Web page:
The snowstorm that shut down the University of West Georgia (UWG) and much of nearby Atlanta in January was nothing compared to the gale that nearly blew away UWG's in-plant a few years ago. Back in 2009, UWG administration floated a plan to shutter the school's Department of Publications and Printing and reallocate funding. The idea was to begin contracting for printing services with outside vendors.
To handle the increasing demand for personalization at Iowa State University, Steve Weigel, director of Printing & Copy Services, needed a digital press with more speed. So in September, he decided to upgrade the in-plant’s Kodak NexPress 2100 to a NexPress SX3300 digital production color press.
When will an inkjet production press make its way into your in-plant? The technology is advancing steadily, and a handful of in-plants have already invested in it, but for most managers, inkjet means wide-format, not high volumes and high speeds.
Is it time to invest in inkjet? It's a simple question that lacks an easy answer. For a printer that has the volumes to justify laying out $2 million to $3 million for a production inkjet workflow, the process of moving forward can be slow and methodical.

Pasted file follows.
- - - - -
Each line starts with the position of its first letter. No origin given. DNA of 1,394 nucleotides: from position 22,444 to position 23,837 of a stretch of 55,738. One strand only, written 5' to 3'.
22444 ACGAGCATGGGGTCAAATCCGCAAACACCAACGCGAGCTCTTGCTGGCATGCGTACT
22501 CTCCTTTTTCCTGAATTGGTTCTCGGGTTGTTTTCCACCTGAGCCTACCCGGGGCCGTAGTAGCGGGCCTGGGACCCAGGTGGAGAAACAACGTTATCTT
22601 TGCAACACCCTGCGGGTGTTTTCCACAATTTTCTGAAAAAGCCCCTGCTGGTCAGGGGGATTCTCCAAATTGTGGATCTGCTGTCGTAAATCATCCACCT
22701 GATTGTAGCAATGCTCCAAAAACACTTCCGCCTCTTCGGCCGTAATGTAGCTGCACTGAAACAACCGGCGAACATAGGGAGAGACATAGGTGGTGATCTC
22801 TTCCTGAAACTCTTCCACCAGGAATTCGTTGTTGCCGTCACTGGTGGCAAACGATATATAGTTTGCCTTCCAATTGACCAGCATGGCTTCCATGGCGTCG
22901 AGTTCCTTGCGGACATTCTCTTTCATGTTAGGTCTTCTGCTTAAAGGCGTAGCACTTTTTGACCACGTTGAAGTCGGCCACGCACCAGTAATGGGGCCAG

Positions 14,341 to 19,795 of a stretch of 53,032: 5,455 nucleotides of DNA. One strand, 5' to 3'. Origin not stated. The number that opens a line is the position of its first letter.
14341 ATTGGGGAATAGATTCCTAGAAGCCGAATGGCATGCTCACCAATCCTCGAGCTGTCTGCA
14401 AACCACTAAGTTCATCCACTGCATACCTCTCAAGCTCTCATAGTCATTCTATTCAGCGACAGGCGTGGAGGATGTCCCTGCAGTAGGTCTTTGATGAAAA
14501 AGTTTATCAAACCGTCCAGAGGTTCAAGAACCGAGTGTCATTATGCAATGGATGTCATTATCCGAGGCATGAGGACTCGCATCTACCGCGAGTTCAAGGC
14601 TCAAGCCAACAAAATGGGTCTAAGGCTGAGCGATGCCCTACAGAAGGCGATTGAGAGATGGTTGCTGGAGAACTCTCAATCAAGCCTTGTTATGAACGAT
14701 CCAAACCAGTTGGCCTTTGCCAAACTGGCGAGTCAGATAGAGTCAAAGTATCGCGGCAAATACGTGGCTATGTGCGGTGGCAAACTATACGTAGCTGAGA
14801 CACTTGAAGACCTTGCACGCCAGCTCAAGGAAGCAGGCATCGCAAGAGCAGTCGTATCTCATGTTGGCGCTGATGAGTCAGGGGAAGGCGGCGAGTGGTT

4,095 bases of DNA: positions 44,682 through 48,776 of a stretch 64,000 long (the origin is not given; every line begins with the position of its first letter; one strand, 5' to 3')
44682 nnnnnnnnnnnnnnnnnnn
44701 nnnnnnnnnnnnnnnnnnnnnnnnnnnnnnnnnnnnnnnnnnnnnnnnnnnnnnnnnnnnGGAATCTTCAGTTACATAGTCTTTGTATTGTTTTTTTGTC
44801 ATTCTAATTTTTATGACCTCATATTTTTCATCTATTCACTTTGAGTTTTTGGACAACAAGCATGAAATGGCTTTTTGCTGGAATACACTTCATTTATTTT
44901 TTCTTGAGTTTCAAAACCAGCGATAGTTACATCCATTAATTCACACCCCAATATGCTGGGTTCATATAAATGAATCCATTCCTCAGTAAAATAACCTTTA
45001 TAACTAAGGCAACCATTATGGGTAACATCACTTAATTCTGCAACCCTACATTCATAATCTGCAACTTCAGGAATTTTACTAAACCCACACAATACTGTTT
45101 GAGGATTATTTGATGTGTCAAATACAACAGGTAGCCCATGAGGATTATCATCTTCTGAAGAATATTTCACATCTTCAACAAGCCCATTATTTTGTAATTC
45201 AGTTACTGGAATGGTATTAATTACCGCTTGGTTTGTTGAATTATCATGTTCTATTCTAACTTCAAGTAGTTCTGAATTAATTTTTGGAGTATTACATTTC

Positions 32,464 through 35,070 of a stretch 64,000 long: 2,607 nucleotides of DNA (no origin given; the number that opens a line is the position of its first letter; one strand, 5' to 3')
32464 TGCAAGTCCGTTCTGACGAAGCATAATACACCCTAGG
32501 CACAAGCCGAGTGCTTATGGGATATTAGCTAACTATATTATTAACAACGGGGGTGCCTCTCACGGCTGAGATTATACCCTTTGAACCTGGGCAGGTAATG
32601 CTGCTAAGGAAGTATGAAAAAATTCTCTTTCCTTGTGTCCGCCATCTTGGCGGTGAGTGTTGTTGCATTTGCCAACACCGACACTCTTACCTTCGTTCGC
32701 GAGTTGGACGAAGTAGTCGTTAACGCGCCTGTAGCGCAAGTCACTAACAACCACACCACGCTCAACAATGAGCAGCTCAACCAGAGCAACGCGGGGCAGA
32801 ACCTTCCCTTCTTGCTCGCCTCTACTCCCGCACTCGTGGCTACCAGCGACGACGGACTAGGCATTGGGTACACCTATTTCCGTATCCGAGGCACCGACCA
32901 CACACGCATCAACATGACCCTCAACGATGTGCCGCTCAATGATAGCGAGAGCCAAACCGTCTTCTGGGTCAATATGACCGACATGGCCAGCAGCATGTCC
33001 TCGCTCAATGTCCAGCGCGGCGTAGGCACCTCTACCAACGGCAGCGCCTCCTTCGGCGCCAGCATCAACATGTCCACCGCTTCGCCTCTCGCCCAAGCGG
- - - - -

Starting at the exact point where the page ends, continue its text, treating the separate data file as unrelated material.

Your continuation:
It is not altogether clear whether Catherine Chambers believed in fate when it came to choosing her career as an in-plant manager. As the director of Printing and Mail Services at Virginia Tech sees it, it just “kind of happened.”
Winter was just settling in at the University of Cincinnati's campus back in January of 2012 when the sneak attack came. Agents from the facilities management (FM) arm of a popular print equipment vendor set up a meeting with the university's financial committee. With no one from the in-plant present, they began dishing out promises of cost savings if the university allowed the FM to handle its printing.
Though direct mail, books and transactional work seem to be the holy trinity of the production inkjet digital printing church, there are murmurs of a fertile ground beyond the big three that will open the door for commercial printing, package printing and beyond.
More than 90 college and university in-plants, ranging in size from 1 employee to 100, responded to a recent IPG survey. Here are some of the interesting facts we learned.